Tonality is an exceptionally complete B&W conversion program with lots of presets and sliders to play with. It also has some built-in capabilities you might not expect such as layers, gradients, and selective edits. These come in handy when you want to combine several conversions without going through layers in Photoshop. Silver Efex Pro’s control points provide some of the same selective edit capability, but for me, the Tonality controls are more flexible. Tonality also has lens blur and glow simulations and the ability to blend in texture patterns. Lots of presets, options, and control!
I noticed that the clarity control in Tonality sometimes resulted in halos that I has to tone down. But I found that overall I preferred the Tonality result over the Silver Efex version for these two photos. I don’t know if this will hold up long-term, since I’m pretty sure you can achieve very similar results with either one. I’m going to keep playing with it and see.
By the way, Tonality is Mac only, Silver Efex runs on both Mac and PC. There are free trial versions you can download, so check them out yourself and see what you think.
After the trip to Maine, I was looking forward to getting back out and photographing here in Florida. So it was up early (not as early as Cadillac Mountain!) and out the door to meet Tom M. at Orlando Wetlands before dawn last Saturday.
Nature foiled our sunrise plans and instead served up some semisolid, soupy fog for our photo enjoyment.
Misty morning 1
And we did enjoy it. It was interesting looking for compositions in the mist and trying to find foreground objects to add some definition to the photos. I like the one above but after looking at it on the computer, I wish I’d moved a bit to separate the near and far grass on the left. I didn’t see the overlap when I made the photo.
It took a while for the sun to burn through the fog. That gave us time to try several different places. I thought the south shore of Lake Searcy and the southwest corner of cell 16A were very photogenic. I especially liked the light on the close leaves in this scene.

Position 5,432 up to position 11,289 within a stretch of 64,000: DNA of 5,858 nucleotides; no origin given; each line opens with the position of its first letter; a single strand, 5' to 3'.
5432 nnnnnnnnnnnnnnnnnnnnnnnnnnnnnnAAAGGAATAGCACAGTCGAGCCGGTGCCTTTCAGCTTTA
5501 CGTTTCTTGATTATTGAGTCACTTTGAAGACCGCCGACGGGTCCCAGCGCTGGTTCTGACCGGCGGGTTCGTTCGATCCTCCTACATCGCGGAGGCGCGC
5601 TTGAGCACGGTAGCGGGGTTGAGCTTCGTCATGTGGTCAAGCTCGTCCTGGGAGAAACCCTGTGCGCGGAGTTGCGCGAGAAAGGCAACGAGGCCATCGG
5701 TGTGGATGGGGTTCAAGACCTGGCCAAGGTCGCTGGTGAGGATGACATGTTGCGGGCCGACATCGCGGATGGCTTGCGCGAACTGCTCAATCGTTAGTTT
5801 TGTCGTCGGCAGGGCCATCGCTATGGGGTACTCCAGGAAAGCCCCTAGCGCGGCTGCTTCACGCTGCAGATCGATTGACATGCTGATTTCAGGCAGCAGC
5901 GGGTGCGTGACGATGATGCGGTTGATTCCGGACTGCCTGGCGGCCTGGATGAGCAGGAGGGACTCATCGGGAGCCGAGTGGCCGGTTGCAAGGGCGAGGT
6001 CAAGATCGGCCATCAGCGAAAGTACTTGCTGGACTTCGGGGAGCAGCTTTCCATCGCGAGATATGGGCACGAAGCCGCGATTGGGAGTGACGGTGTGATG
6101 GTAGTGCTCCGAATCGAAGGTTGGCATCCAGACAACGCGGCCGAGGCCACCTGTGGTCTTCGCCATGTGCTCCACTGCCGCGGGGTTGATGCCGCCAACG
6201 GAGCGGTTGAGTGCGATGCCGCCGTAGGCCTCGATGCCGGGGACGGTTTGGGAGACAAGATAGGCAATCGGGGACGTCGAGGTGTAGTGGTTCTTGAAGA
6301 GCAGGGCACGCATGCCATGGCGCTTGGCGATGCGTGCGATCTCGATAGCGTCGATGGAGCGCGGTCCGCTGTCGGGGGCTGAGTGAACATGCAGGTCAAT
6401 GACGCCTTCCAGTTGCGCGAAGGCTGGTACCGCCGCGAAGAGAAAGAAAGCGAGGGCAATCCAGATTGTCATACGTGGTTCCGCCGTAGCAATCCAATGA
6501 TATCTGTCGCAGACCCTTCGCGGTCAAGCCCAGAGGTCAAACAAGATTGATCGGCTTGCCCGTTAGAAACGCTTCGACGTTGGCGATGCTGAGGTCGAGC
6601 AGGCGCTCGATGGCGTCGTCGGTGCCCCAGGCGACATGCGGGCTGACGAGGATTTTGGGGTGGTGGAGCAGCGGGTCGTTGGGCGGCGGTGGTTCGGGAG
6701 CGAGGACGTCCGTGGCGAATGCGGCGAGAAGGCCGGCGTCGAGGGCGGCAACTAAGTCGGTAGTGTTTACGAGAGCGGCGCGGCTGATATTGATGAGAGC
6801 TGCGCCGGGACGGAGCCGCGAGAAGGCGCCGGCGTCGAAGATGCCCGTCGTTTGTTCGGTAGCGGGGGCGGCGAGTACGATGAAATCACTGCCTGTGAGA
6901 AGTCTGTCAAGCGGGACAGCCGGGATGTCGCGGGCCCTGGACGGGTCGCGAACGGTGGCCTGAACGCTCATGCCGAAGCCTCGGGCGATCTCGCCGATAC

Misty morning 2
Discovering beauty in unexpected places or situations is one of the addictive things about photography. Sunrises shouldn’t all be super saturated.
Lately, sunrise and I haven’t been getting along. I show up faithfully, but sunrise doesn’t. It’ll send its friend fog instead. Or it’ll come dressed in plain, clear sky attire instead of its fancy, colorful cloud costume. Or I’ll get frustrated and sleep in, and sunrise puts on a show without me. I don’t think it likes me anymore.
Marina reflections – Fog at the Titusville Marina. Panorama, looking east, just before sunrise.
Orlando Wetlands Pano – I slept in on this morning and showed up at the park after sunrise when this front was coming through. I bet it was really nice before I got there.
Well, seriously – I am a bit frustrated that I haven’t captured a good sunrise in a while. But I know the weather and my luck will change eventually. And I enjoy getting out and seeing different things even when the sunrise isn’t at its prettiest.
There are a few things I do to try to maximize my chances with the weather. Persistence is probably the best solution. The more I go out photographing, the better my chances are of catching a good scene. And software can help. My main weather site is Weather Underground. I usually look at their hourly forecast with precipitation probabilities and cloud cover predictions. On my phone, I use Mycast and Dark Sky. Mycast has pretty good forecasts and I can look at IR clouds on its Map tab to see cloud cover even when it’s dark. The Dark Sky app has excellent short-term predictions – especially about rain. I also sometimes use Clear Sky Chart. It’s mainly an astronomy site, but does offer very good cloud cover predictions.